Now, on to the juicy stuff. I received a note from a fellow I’ll call D.B., who told me there was “a lot awfully wrong” with my post, speculated on the size of my testicles (let’s just say: he’s a skeptic), referenced the Ku Klux Klan, and suggested I should learn from those Mainliners who can do “the drinking, drugs and sex and maintain a healthy spiritual life.” However, “as an evangelical that [learning something from them] wouldn’t be a possibility, would it?” He admonished me to “remember how much shame and sin are cultural constructs that do not necessarily equate with acts that offend God.”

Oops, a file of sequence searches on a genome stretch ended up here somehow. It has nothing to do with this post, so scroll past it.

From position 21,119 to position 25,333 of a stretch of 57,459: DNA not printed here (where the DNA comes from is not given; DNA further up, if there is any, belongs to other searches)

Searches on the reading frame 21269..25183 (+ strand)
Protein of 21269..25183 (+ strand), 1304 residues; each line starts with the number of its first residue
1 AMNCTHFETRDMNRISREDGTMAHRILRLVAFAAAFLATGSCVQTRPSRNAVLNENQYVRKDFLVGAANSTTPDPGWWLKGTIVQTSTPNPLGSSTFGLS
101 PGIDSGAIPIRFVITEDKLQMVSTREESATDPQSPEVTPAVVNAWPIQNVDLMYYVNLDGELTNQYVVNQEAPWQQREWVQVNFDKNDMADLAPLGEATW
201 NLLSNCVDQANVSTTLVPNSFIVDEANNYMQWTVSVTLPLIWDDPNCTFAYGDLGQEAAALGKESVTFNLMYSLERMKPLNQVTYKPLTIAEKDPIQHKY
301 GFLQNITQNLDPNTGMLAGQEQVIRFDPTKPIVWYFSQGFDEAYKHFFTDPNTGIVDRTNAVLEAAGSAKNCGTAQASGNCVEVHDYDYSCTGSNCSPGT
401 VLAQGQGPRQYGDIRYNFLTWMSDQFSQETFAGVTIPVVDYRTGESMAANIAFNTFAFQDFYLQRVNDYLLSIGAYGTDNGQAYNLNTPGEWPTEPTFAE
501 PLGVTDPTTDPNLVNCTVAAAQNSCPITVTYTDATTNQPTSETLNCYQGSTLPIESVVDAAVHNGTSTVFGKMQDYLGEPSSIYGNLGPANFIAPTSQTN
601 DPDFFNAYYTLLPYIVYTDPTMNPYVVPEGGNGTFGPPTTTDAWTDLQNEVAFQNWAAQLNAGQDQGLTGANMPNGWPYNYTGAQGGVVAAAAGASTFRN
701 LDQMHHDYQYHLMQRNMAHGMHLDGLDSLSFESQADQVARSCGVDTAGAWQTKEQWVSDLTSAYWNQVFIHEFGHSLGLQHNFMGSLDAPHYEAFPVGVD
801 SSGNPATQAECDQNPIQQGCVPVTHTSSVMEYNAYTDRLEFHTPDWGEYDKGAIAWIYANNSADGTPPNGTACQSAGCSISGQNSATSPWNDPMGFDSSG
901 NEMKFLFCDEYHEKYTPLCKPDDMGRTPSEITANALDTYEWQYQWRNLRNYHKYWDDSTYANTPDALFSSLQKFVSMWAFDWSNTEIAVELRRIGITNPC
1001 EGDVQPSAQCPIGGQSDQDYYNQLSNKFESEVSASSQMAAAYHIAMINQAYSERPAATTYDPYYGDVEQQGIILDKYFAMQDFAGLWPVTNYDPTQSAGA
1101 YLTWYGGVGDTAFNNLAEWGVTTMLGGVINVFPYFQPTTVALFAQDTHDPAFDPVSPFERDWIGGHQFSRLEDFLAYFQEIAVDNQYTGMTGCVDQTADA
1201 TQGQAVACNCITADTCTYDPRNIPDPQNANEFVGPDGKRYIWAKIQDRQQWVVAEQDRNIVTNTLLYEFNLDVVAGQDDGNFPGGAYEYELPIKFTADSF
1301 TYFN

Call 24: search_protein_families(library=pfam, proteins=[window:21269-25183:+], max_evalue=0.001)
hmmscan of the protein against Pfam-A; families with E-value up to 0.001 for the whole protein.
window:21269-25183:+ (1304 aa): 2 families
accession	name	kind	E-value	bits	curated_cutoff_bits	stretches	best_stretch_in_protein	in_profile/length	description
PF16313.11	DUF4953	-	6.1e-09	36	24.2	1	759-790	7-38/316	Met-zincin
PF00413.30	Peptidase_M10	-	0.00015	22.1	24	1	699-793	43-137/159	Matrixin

D.B. tells me that he has “spoken at many seminaries” and “edited theological journals” (heh). Apparently I don’t believe I can learn from non-evangelicals. Which is obviously why I’ve helped to build a multi-faith website, why I’m a member of Evangelicals for Mitt, why I’ve promoted the work of Bob Roberts at multi-faith bridge-building, why I went to a Mainline seminary, and why I studied religion at two entirely secular institutions (Stanford and Harvard). And, wait a minute, didn’t I say that I learned many things at PTS?Anyway, buried amidst the rubbish, he made a substantive point: I am “an evangelical used to holding certain beliefs: drunkenness and drugs are sinful, as is any sex outside of marriage.” I expect to experience intimacy with Christ through certain means — personal Bible reading, small group study, etc. I neglect the latter once I get to seminary, my spiritual life suffers — and then I “start complaining about the ‘cultural’ side of things, of rumours of pre-marital sex, drinking alcohol and ‘foul language and unclean talk.'” This, he suggests, is “self-reinforcing.”